Lordship Title of Norwood ID1212

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Previous Lords:
There was another estate in Silsoe which became known in the fourteenth century as the manor of NORWOOD, and in the reign of Henry VIII as Norwood alias Silsoe, at first held of John peyvre; the overlordship passed before 1388 to the barony of Wahull, and remained vested in the barony until towards the end of the reign of Henry VII it was transferred to the crown. After 1524 there is no further mention of it. This manor probably originated in the land held by Henry de Northwood, who in 1203 acquired 4 acres of land, 27 roods of meadow in Silsoe from Robert de Bray, and in 1206 he leased half a virgate to William, son of Henry de Ryde, at an annual rent of 2d. In 1315 Thomas de Northwood, evidently a member of the same family, held half a fee in Flitton and Silsoe of John Peyvre, and in 1360 Richard, probably his son, and his wife Alice, alienated the manor of Norwood to Reginald de Grey of Ruthyn, and Eleanor his wife. The de Greys, earls of Kent, and their descendants have continued to hold the manor, which has followed the same descent as the manor of Wrest until the present day, Lord Lucas and Dingwall now being the lord of the manor. There appears to have been a division of the manor between 1445 and 1456, when one third was in the possession of Thomas Boughton. Thomas was succeeded by his son Richard, who died seised of this manor in 1485, as his heir his son William; the third was then worth 100s. William probably alienated the property to Richard Decon's father, for in 1521 Richard Decon died seised of it, the manor having descended to him as son and heir. It again rapidly changed hands, for Thomas Warren, who died in 1544, and Elizabeth his wife were seised of it before their death. Their son Humphrey in 1539 mortgaged his reversion of the property to Edmund Conquest for £73 6s. 8d., and again in 1544, after the death of his father, further mortgaged the estate, and the reversion of the property which his mother held as her dower, to Thomas Palmer for £120. Humphrey was evidently unable to redeem the mortgage for Edmund Conquest at his death left his wife Joan as his executrix, and she sold the estate to Sir Henry Grey, de jure fourth earl of Kent, for £200. In this way, the third part of the manor returned to the de Greys, and was absorbed in the manor proper of Norwood.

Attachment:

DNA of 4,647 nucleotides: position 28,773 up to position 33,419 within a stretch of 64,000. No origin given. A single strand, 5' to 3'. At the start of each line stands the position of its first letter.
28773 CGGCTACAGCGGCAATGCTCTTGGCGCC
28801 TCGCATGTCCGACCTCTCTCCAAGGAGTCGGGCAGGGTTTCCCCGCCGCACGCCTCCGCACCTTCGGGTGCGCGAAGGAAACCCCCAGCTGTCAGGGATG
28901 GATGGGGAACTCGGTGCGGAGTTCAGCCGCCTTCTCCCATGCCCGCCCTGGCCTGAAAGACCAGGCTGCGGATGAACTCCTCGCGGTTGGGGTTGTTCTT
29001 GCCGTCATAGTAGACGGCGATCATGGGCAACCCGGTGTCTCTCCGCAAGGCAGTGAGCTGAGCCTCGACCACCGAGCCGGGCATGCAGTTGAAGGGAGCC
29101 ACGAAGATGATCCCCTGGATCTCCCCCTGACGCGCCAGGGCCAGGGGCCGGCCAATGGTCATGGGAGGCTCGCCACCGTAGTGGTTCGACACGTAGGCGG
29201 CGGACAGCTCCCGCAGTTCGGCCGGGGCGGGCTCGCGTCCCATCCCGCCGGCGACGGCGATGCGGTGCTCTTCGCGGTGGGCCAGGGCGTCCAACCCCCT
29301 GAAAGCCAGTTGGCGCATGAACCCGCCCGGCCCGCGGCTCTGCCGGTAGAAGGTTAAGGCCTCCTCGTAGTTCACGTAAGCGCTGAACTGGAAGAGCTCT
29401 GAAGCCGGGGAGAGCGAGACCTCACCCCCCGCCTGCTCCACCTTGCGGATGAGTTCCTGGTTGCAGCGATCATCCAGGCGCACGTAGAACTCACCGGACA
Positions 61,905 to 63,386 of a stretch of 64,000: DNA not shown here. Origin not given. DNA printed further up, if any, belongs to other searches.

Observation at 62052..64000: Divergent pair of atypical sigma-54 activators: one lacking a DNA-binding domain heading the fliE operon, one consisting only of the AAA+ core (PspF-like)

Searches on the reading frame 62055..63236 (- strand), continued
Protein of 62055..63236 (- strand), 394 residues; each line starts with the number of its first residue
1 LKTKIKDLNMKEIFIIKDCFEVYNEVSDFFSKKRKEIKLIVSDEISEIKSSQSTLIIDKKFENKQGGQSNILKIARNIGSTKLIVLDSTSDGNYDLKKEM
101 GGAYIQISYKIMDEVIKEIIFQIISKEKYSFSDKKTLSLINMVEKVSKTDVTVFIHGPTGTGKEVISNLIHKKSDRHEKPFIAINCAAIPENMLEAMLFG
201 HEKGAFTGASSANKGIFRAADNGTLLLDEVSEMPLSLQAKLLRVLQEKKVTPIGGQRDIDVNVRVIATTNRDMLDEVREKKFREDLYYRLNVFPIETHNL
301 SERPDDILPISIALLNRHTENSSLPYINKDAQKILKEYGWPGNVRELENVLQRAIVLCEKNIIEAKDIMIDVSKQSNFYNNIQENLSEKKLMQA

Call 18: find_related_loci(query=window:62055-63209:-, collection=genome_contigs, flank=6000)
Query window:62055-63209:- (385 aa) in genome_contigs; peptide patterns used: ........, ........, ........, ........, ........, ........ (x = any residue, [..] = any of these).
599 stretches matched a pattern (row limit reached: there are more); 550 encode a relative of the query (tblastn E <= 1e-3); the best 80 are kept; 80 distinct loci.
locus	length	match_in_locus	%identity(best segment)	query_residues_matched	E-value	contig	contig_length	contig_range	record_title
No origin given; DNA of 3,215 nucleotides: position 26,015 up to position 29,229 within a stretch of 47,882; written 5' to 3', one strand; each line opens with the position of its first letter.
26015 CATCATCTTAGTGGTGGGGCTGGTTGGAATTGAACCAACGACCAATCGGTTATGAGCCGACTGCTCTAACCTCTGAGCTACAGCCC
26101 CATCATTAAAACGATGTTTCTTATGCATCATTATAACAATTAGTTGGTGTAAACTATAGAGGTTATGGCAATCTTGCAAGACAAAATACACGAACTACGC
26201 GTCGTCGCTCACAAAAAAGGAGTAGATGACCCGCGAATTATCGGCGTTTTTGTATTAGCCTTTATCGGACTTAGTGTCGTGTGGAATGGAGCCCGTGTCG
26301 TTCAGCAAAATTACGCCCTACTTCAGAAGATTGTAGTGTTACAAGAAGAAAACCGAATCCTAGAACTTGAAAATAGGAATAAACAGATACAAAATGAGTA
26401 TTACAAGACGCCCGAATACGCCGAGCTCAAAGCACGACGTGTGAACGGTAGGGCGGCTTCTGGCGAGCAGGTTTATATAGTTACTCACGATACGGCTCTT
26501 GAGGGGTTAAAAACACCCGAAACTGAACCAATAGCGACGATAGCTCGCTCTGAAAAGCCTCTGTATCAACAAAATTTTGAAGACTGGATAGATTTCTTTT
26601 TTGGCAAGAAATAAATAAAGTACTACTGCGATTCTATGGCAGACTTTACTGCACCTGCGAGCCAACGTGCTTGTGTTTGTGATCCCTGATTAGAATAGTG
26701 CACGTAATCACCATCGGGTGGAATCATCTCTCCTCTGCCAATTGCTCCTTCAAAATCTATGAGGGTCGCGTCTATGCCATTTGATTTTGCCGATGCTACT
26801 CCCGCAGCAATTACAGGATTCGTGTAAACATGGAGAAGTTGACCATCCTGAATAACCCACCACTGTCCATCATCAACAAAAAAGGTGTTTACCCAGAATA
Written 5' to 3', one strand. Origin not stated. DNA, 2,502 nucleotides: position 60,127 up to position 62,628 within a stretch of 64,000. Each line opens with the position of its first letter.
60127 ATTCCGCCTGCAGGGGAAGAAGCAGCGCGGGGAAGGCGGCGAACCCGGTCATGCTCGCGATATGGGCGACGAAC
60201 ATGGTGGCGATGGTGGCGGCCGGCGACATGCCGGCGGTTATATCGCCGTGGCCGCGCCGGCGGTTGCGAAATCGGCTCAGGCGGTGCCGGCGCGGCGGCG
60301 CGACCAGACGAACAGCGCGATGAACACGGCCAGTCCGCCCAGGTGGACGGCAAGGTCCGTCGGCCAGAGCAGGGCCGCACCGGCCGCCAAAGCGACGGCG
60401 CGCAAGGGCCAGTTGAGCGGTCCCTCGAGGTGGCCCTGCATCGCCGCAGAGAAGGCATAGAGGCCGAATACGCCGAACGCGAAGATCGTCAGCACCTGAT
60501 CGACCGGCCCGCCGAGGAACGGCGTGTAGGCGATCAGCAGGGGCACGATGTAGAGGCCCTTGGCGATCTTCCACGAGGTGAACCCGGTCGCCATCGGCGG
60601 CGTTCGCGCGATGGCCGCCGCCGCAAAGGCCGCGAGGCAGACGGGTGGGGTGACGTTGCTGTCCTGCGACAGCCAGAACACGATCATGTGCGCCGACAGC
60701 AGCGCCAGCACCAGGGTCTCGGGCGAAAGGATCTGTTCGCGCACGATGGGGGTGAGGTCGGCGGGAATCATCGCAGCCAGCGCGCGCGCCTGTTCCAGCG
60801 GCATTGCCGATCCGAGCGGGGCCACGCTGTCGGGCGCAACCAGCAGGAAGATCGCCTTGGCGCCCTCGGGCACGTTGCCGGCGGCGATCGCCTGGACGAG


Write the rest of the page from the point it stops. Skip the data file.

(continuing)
Other Information:
Listed in the Domesday Book:

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